You wouldn't ask for a wine made from grapes, would you? You would ask for a specific wine from a grape variety/ varieties such as a merlot, a region e.g. a burgundy or a type such as a prosecco. Why should a Cider be any different?
Fancy a Cider but not sure which to try? Sounds like you could do with some help from a Ninja. A Cider-Wine Ninja...
An overview of our first Cider tasting event, and to look for in the future
Last week saw the good, the bad and the ugly of Cider-vile head to Chicago, USA for the USACM (United States Association of Cider Makers ) annual conference or to give its other name, Cidercon 2017. Its where anyone who is anyone in the US Cider scene gets together to share ideas, experience, lessons learned and best practice to drive the scene forward. Attendees are not just from the USA, with Canada, Spain, France and of course the U.K. all making an appearance. The event was huge with circa 2000 delegates taking over a hotel, and kicked off with a bring your own cider reception. The reception was essentially a giant Cider show and tell, with makers proudly demonstrating their hard work, whilst openly answering questions about production methods, mistakes made with some fantastic innovations and ideas being showcased. Ciders aged in every type of oak barrel imaginable stood beside ciders infused with infused with all sorts of hops. Fruit ciders aplenty, more types of yeasts than a brewery and bakery wholesalers and as for apple varieties let's just say they were well represented, each with their own taste, flavor, strength and other profiles.
The rest of the conference is a bit of a blur, but not for the reasons you might think. It felt like never before had any of the attendees we spoke to been subjected to so much information, openness and energy for achieving a common goal. Making great products which will make the great cider drinking public happy. Be it talks on how to get it right, talks on how you may have got it wrong, foods to match, twists to try, business practices or just simply friendly faces keen to hear your story.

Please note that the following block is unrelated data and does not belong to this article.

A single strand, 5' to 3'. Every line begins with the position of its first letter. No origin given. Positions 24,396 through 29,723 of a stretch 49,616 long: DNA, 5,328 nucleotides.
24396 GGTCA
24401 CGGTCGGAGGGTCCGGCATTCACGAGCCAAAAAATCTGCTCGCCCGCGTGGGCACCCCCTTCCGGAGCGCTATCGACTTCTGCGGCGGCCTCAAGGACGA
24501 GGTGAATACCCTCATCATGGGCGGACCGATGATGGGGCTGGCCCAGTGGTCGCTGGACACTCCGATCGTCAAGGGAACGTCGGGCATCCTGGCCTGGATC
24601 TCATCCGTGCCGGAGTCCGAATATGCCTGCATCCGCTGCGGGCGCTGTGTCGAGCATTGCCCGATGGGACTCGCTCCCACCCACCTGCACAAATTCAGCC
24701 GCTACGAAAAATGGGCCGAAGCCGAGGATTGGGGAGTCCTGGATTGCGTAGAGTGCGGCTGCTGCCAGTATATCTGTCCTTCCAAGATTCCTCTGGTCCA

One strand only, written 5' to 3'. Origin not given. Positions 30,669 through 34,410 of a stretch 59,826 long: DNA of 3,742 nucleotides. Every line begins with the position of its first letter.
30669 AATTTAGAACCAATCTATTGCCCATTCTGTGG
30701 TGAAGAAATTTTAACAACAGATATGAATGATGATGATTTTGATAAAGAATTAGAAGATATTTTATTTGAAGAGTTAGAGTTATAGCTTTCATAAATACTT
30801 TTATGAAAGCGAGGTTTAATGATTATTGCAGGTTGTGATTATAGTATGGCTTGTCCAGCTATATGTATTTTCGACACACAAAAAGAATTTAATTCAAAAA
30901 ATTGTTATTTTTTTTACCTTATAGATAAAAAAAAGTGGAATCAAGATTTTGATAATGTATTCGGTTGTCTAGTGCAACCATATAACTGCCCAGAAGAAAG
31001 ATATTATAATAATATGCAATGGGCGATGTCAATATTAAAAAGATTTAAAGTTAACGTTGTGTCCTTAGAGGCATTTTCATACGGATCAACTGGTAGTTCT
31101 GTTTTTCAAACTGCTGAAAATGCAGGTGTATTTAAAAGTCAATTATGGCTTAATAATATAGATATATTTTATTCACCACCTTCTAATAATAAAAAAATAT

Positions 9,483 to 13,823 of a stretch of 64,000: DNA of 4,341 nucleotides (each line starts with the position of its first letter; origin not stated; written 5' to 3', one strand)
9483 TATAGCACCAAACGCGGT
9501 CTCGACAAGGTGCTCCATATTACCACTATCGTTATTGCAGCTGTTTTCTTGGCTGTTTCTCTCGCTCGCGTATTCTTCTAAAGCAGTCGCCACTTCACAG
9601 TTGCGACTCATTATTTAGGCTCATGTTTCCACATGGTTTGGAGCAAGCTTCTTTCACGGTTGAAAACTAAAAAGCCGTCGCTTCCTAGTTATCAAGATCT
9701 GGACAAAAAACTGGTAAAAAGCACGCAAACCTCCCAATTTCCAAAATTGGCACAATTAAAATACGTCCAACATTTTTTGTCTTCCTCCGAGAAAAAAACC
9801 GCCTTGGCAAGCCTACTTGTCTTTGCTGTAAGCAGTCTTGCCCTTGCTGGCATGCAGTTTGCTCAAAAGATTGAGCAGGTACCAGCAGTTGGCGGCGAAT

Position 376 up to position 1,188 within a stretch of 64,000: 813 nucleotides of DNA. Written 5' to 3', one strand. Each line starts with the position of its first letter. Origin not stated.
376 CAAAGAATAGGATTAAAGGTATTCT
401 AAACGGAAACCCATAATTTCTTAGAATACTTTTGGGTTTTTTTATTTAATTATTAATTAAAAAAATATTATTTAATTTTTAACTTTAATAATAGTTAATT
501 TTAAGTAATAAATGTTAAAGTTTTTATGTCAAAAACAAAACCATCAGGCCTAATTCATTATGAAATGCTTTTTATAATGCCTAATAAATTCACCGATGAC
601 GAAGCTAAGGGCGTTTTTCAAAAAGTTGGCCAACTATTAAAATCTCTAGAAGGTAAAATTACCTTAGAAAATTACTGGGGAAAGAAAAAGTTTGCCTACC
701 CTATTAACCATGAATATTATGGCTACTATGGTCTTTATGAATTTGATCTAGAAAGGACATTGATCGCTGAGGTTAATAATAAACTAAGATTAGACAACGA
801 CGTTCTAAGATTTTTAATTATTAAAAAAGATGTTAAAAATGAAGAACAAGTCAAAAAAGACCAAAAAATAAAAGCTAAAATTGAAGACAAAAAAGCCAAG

It's safe to say, with so much energy, excitement innovation and collaboration and creativity going on the World of Cider, for those with an interest and a curiosity the future looks very exciting indeed. It doesn't matter if you are a die-hard cider fan or a craft beer fan, a wine lover a foodie, or just a regular person looking for a refreshing drink to go with a Sunday lunch or to end the working week on it's going to be a great year. #cider2017
Thanks to Cidercon and thanks to Chicago. You have both done yourselves proud.
One thing that we are increasingly being asked is what makes a Cider a Craft Cider? The simple fact is that there is not a clear cut definition. So in order to help you to form your own opinions, here a few ideas.
Cider makers by volume
Some sources say that craft cider makers produce less that 7000 litres a year. All well and good, but thats not a lot, and it would need to sell at quite a high price to be able to live from that.
Some would argue that a Craft Cider should contain nothing but 100 % apples. Great, if you just love apple ciders but where does that leave the many who love fruit flavoured ciders? Im not talking about the synthetic flavours or flavour syrups which are added which seem to be common on the high street bars and supermarket shelves, but the wonderful ciders out there. Some are flavoured with wonderful fruits and flavours often found growing right near orchards.
What can be said is that it is NOT made like this:
Concentrated apple juice is mixed with sugars ( to give a high alcohol content). Once fermentation is complete up to 70% water is added, as well as sweeteners and gas to give you, well, an alcoholic drink, comparable to a mass produced beer.
Apples are pressed into a natural apple juice. These then ferment ( with the yeasts naturally occurring in their skins or this process can be controlled with the introduction of wine, cider or champagne yeasts) and let the naturally occurring sugar in the fruit turn to alcohol and gas (Carbon Dioxide). That is then Cider. This can then be aged, sweetened, flavoured or otherwise crafted to give you the ultimate taste experience , akin to a good wine.
It might be worth considering that if the cider you drink makes a lot of noise about the spring water it uses, is a craft cider or not? Cider can quite often be seen as more aligned with wine, because of the processes used to make it. Often a great cider can just be apples, pressed into juice and left to ferment with their own yeasts. Its the climate, the soils, and the apple varieties which can give its flavours. In a bar or a pub, its quite common to ask for a wine by the grapes and/or country from where it come from. Its not different to cider. South African Granny Smith Cider anyone? How about a glass of Somerset Dabinett?
So with all of this in mind, we hope you are now in a position to form your own opinion as to whether the Ciders you are loving right now are craft or not. You are the people who drink it. You set the agenda, you are the influencers, the free thinkers. For us, we are not here to judge, we just hope that whatever you are drinking rocks your world. Its all about authenticity, the real deal, and for you, well, make your own decisions!